By Daymon Standridge
In class recently, we’ve been discussing the idea of the big boardroom question to ask when a new idea is pitched and a company would like to move forward with it. This simple question can be asked by anyone, at any time, “what’s the worst that could happen?” By approaching this question before the idea or product is pushed forward, you are avoiding every company’s worst nightmare: a crisis. A crisis within a company can be detrimental and audiences expect statements immediately, so it’s important to work fast when a crisis comes up.
How a company or brand deals with a crisis could essentially make or break them. Social media adds pressure to businesses to get statements out in a hurry during a crisis. Successful businesses have been put down because of these poorly handled situations and to help cushion the blow of these unfortunate events, is crisis management.
Crisis management is described as, “the art of avoiding trouble when you can and reacting when you can’t.” Crises are often placed into three categories; creeping crises, slow-burn crises, and sudden crises. All of which, need to be handled quickly and honestly, using a soft and genuine approach. The world of a crisis is very delicate and should be treated as such.
Personally, I think crisis management teams are one of the most important roles within the world of public relations. While everyone else gets to have control over their surroundings and can walk into situations prepared and knowing what they’re getting into, those who deal with crises are always being surprised and shocked by things that are out of their hands. The work they do to put out fires is what keeps businesses afloat in troubled waters. Crisis management teams must be skilled and knowledgeable and prepared for the unexpected, which is an incredibly difficult thing to do.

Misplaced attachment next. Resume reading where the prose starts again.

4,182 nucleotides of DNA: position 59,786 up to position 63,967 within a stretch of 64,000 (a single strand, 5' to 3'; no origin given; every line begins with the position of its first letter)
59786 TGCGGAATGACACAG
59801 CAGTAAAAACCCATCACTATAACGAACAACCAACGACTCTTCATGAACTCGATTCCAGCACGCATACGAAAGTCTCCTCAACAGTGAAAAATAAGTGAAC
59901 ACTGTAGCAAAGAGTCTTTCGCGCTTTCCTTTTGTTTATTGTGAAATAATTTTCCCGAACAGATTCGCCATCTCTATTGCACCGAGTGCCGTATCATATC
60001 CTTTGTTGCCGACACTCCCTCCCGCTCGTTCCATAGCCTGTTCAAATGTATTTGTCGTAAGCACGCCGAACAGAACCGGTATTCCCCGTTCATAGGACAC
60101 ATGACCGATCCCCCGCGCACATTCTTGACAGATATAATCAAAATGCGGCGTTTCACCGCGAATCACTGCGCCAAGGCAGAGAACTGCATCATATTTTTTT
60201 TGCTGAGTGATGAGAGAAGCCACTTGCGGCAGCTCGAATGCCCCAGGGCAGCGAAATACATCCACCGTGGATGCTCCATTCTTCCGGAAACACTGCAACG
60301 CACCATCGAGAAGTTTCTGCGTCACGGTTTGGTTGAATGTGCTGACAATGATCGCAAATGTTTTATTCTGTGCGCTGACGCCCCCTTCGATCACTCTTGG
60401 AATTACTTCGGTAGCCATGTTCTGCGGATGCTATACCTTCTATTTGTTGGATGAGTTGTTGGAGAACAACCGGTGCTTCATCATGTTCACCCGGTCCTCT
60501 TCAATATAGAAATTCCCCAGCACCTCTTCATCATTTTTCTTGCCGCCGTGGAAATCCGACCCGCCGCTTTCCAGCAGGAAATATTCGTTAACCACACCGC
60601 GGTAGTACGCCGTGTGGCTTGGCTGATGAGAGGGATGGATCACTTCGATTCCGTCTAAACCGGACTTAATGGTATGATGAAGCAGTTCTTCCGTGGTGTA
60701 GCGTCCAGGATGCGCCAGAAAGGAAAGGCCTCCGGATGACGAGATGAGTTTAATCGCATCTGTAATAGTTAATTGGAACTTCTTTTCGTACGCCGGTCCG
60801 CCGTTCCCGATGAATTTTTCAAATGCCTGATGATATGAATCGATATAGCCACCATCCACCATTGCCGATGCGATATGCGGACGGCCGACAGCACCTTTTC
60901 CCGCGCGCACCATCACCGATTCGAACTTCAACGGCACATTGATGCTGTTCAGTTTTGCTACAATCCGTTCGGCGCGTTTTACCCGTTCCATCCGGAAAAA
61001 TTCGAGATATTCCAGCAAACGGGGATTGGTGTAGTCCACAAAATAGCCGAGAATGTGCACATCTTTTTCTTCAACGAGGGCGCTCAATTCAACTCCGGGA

A recent example of a company crisis was with a diet Coke Ad on Delta flight that started in January. As a Valentine’s Day advertisement, flight attendants handed out Diet Coke napkins on the flight that said, “because you’re on a plane full of interesting people and hey… you never know.” and had a spot for a passenger to write their name and phone number to give to their “plane crush.” The napkins received very mixed reviews on Twitter while some people thought the idea was cute, others thought it was creepy and upsetting.
The negative responses overwhelmed the positive ones, resulting in the napkins being removed from the flights and both Delta and Coke issuing formal apologies. From CNN, Coke said, “We worked with our partners at Delta to begin removing the napkins last month and are replacing them with other designs.” Delta said, “We rotate coke products regularly on our aircrafts as part of our brand partnership, but missed the mark with this one. We are sorry for that.” The apologies seemed sincere and it seems they’ve been accepted by most people affected by the napkins.
It is important to realize that a crisis can come out of nowhere and rock your company or brand. The best way to handle a crisis is to be prepared and ready to make moves that will be beneficial to your company. The basic rule of thumb when dealing with a crisis is to “tell it first, tell it fast, and tell them what you’re going to do about it.” By following these steps, you can minimize the damage of a crisis and work to make things better in the future.